Read in the newspaper the other day that there's been a trend towards vinyl surging in popularity again and that part of it (according to an EMI exec) is due to the re-appearance of social listening by kids after decades of increasing headphone-oriented seclusion. Perhaps it seems like a strange thing to be happening just as DJs are seemingly giving it up, but it strangely mirrors my own experience.
I was given a 60s portable vinyl player for Christmas 2006 (thank you, dear) and I've since become a total vinyl junkie, while CDs are starting to feel very cheap, flimsy and hard to use by comparison. Vinyl has a greater range of music available, it's much less a strain on the wallet and it's real fun to go hunting for in bargain bins, this weekend so far I've bought 25 of them. And I've totally latched onto the communal listening thing - me and my friends have been listening and discussing records, we've used it as an ice-breaker at parties, and currently it's set up at work where it's the source of much (mostly positive) discussion and the strange vagaries of peoples' tastes in music is readily made apparent. (How can anyone find old-school Tommy Boy hip-hop from 1985 grating?)
In general, though. If indeed kids have gone back to sitting in their teenage rooms listening to records together, fifties style, what kind of an impact will this have on the music? That kind of thing is a bit of an obsession of mine.
First, is it a coincidence we're seeing this in conjunction with a renewed interest in the music of the early-to-mid eighties, like Latin freestyle? By far the easiest-to-access quality music in vinyl bargain bins is stuff from that period - earlier decades have been picked out, leaving largely crap, and in the nineties Vinyl became a DJ-aimed luxury. Cheap, quality goods with a bit of an attitude have always managed to be made cool by the kids, and here we have music that kids can find and be inspired by ready at hand. I'm hoping for a decent Hi-NRG and Italo revival too, but I'm not holding my breath - they may be a tad too square in the end.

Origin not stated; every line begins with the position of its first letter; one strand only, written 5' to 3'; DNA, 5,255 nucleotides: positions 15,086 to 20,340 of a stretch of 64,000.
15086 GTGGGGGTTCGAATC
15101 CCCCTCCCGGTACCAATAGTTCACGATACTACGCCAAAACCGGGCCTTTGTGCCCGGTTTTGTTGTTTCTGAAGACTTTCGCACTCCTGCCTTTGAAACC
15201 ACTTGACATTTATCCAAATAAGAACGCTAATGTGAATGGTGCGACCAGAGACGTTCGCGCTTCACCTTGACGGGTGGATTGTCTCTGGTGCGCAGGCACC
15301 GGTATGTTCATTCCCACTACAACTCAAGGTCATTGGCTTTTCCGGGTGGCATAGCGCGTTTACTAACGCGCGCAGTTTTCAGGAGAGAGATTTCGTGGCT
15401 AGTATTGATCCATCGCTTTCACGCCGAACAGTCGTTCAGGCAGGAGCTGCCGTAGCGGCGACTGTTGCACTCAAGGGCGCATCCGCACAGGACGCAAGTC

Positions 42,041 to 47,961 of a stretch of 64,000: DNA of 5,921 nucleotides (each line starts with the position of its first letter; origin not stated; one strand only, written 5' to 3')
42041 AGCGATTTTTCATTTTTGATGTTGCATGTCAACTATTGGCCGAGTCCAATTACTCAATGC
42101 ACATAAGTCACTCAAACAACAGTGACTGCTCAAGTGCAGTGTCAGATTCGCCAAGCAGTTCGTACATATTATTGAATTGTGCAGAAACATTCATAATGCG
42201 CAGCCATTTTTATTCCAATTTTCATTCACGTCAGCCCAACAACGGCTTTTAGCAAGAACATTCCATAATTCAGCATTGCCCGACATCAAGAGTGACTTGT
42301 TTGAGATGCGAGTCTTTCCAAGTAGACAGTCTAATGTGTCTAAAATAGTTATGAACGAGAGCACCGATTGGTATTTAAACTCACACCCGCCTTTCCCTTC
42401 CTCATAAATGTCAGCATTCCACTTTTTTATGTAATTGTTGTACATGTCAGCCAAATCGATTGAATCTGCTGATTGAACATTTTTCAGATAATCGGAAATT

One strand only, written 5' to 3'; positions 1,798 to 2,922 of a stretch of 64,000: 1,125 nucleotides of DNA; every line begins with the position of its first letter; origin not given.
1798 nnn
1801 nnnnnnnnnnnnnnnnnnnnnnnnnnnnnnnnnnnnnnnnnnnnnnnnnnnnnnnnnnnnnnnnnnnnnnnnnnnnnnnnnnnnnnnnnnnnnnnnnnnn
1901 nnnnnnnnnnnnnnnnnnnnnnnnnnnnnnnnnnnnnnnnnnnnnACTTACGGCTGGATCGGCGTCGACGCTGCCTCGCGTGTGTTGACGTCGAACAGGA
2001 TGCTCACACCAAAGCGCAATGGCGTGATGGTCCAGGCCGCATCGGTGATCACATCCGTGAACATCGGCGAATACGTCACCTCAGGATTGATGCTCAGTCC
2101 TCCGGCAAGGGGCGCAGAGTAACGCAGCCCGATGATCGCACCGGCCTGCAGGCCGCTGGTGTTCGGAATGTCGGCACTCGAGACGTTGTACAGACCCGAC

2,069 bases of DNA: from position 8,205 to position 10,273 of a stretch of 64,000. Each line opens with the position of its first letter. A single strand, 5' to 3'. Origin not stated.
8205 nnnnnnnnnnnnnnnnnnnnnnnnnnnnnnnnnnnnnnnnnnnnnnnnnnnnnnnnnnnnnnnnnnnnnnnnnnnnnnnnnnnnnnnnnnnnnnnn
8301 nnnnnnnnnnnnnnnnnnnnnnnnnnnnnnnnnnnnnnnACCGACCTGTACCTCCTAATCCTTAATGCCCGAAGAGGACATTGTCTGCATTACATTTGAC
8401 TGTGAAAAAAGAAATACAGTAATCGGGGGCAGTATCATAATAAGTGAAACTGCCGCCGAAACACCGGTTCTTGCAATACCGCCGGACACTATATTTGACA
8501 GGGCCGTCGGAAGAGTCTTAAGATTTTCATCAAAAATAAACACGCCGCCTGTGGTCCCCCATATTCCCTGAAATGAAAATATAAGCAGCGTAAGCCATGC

Of course, music for listening to together also requires fairly different qualities to those we've been used to in the internet age. The devolution from the album to the single to the 10-second listening experience (which, let's face it, is about the amount of time we judge new music by these days before clicking on) is likely to take a different route. In particular, weak spots, overly harsh contrasts and boring tracks ought to be more stringently punished, as it's no longer just a single instance that has to be interesting and tracks get changed if just one person complains. But mostly continuity probably gets stronger again. I've certainly heard more whole albums recently (as background music at work) than I have for many years.
Music as a conversation starter or a conversation piece places special demands on it, too. Will it have to be relatively mainstream so that everyone can relate to it, or should it be unusual and obscure to promote storytelling? Lyrics could become less important if people talk over the music more. Short songs over long songs is definitely a possiblity too, I think - go in, raise interest, don't let it slide.
In any case, I'm sure there'll be some effect - music history shows how vital a new medium and a new usage can be for changing music. And since vinyl isn't new, nor social listening to records, maybe history can tell us something of what we can expect from this development, too.
Ilê Aiyê Festival 2017
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